When Dr. Rodriguez took over as Director, the FBTR had never operated beyond 1 MWt. In January 1993, the FBTR's power output was raised to 4 MWt, and then to 10 MWt, and electricity flowed into the State grid.

The Kalpakkam complex has had the unique privilege of hosting reactors of all three stages of India's nuclear power programme as envisioned by Dr. Homi Bhabha, said Dr. Rodriguez. The two PHWRS that used natural uranium as fuel represented the first stag e, the FBTR the second and the Kamini reactor the third.

The Department of Atomic Energy (DAE) set up the Reactor Research Centre at Kalpakkam in 1971. The RRC was renamed the Indira Gandhi Centre for Atomic Research by Prime Minister Rajiv Gandhi in December 1985. According to Bhoje, the mandate of the IGCAR was to develop science and technology to design, build and operate FBRs to provide electricity. "With the uranium available in our country, we can generate only 12,000 MWe from PHWRs. But with FBRs that use plutonium from PHWRs, we can generate 350,000 MWe, which is a massive amount. The second stage, therefore, will boost the energy security of the country."




From left: S.B. Bhoje, Director, IGCAR; Dr. Baldev Raj, Director, Materials, Chemical and Reprocessing Groups; R.D. Kale, Director, Technical Engineering and Management Services Group and Engineer Services Group.

In October 1985, the first step towards the realisation of the second stage of India's nuclear electricity programme was taken when the FBTR attained criticality. After overcoming all problems, the FBTR is today fully operational. It has run continuously for 50 days at 14 MWt, its rated capacity being 40 MWt/13MWe. One MWe is being fed into the Tamil Nadu grid.

Today, the IGCAR is one of the most modern facilities of its kind. Spread over hundreds of hectares, it has several groups working on the development of FBRs. They include the reactor group; the civil engineering group; the chemical group; the metallurgy and materials group; the engineering services group; the reprocessing group; the technical engineering and management group; and the safety research, health physics, information services, instrumentation and electronics group. Scores of laboratories, fu lly operational, have state-of-the-art equipment.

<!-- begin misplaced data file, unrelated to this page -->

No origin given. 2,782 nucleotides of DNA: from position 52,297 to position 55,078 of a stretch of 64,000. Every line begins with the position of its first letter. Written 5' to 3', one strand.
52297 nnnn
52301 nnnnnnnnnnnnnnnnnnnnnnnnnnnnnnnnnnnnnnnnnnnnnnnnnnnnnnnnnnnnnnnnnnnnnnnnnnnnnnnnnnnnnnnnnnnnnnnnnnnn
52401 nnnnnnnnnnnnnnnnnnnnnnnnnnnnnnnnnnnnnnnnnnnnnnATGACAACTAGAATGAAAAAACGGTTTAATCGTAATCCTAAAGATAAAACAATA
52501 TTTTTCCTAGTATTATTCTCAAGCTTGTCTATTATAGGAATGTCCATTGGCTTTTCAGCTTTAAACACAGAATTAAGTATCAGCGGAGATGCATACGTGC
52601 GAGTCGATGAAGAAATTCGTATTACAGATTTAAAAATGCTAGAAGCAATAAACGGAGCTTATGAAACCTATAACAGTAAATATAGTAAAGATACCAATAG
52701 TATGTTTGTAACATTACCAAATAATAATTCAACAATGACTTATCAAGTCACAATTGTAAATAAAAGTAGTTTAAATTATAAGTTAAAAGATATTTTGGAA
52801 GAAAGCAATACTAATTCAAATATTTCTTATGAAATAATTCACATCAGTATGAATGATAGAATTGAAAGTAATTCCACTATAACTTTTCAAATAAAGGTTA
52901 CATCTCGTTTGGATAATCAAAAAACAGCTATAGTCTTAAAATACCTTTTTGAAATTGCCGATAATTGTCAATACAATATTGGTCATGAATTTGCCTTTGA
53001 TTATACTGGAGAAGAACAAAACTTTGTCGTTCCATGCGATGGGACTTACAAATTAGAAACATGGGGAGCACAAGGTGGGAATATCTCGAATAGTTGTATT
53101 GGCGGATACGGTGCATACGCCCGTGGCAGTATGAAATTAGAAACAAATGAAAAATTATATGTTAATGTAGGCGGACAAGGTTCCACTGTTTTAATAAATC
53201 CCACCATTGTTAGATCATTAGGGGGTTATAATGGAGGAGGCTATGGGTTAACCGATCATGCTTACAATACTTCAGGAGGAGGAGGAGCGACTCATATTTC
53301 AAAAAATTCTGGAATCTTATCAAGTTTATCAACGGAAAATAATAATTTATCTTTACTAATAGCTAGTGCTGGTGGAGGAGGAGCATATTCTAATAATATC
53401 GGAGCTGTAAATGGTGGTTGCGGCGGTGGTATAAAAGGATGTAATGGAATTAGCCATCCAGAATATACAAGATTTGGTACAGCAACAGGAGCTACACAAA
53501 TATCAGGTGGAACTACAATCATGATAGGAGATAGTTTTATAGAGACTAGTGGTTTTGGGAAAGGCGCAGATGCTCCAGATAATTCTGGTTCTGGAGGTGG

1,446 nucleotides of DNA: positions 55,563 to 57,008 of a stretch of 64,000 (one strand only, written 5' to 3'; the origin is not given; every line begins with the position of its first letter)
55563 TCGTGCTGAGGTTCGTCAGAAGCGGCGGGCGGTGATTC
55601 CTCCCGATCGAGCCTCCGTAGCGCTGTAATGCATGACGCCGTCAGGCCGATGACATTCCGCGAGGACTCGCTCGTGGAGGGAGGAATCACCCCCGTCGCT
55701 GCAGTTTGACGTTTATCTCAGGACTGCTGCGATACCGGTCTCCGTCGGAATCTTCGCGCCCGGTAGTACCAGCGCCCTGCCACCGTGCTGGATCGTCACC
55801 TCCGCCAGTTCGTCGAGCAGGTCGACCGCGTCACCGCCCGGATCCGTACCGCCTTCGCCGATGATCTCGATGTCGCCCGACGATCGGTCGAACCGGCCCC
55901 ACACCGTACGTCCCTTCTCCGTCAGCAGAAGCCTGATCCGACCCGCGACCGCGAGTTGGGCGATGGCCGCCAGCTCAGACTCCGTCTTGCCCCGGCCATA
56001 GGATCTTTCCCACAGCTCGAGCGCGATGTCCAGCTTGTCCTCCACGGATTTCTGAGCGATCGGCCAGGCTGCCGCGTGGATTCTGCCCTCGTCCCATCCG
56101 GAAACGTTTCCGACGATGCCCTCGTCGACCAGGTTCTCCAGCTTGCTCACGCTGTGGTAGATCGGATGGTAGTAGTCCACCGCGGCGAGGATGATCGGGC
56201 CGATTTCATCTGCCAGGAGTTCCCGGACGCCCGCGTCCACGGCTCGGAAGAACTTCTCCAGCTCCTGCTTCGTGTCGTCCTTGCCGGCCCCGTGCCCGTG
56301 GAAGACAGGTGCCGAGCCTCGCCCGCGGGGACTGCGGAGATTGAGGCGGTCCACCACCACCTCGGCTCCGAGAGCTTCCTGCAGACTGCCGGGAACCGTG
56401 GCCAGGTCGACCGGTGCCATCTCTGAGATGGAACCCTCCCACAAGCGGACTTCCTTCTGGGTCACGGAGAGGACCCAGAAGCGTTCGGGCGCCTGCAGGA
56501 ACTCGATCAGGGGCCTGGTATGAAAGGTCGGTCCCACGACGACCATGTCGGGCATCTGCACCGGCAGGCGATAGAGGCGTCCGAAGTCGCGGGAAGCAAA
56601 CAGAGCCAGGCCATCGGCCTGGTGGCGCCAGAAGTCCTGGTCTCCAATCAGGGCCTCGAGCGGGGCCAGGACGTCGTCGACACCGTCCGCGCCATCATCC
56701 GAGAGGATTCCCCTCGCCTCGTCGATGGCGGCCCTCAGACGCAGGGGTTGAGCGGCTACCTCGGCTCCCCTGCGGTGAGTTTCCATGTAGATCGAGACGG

From left: Dr. S.M. Lee, Director, Safety Research; P.C. Koteswara Rao, Director, Civil Engineering Group; Dr. Placid Rodriguez, former Director, IGCAR.

With the FBTR running smoothly, attention has turned to the construction of the 500 MWe PFBR. R.D. Kale, Director, Technical Engineering and Management Services Group, and Engineering Services Group, said: "We are ready for the construction of the PFBR." The R&D work focussed on reactor engineering or engineering development of the reactor systems and their components; fuel chemistry, structural material development; manufacturing technology development and so on.

Kale said the PFBR, which will generate 33 times more energy than the FBTR, involved the manufacture of intricate components. The number of components used in the PFBR is three to four times that of the FBTR. "So we must go through the manufacturing tec hnology development," Kale said.

Dr. Baldev Raj, Director, Materials, Chemical and Reprocessing Group, said the IGCAR had world class facilities in fuel chemistry for the PFBR, the reprocessing of the spent fuel, sodium chemistry and so on. Bhoje said: "Reprocessing is a big challenge b ecause for the first time in the world such a large quantity of carbide is going to be reprocessed next year." While the FBTR used mixed carbide fuel of plutonium and uranium, the PFBR will use mixed oxide of plutonium and uranium, which is more proven a nd economical." Major technological challenges lay in the development of massive sodium pumps, steam generators, nuclear steam supply systems, and reprocessing technology.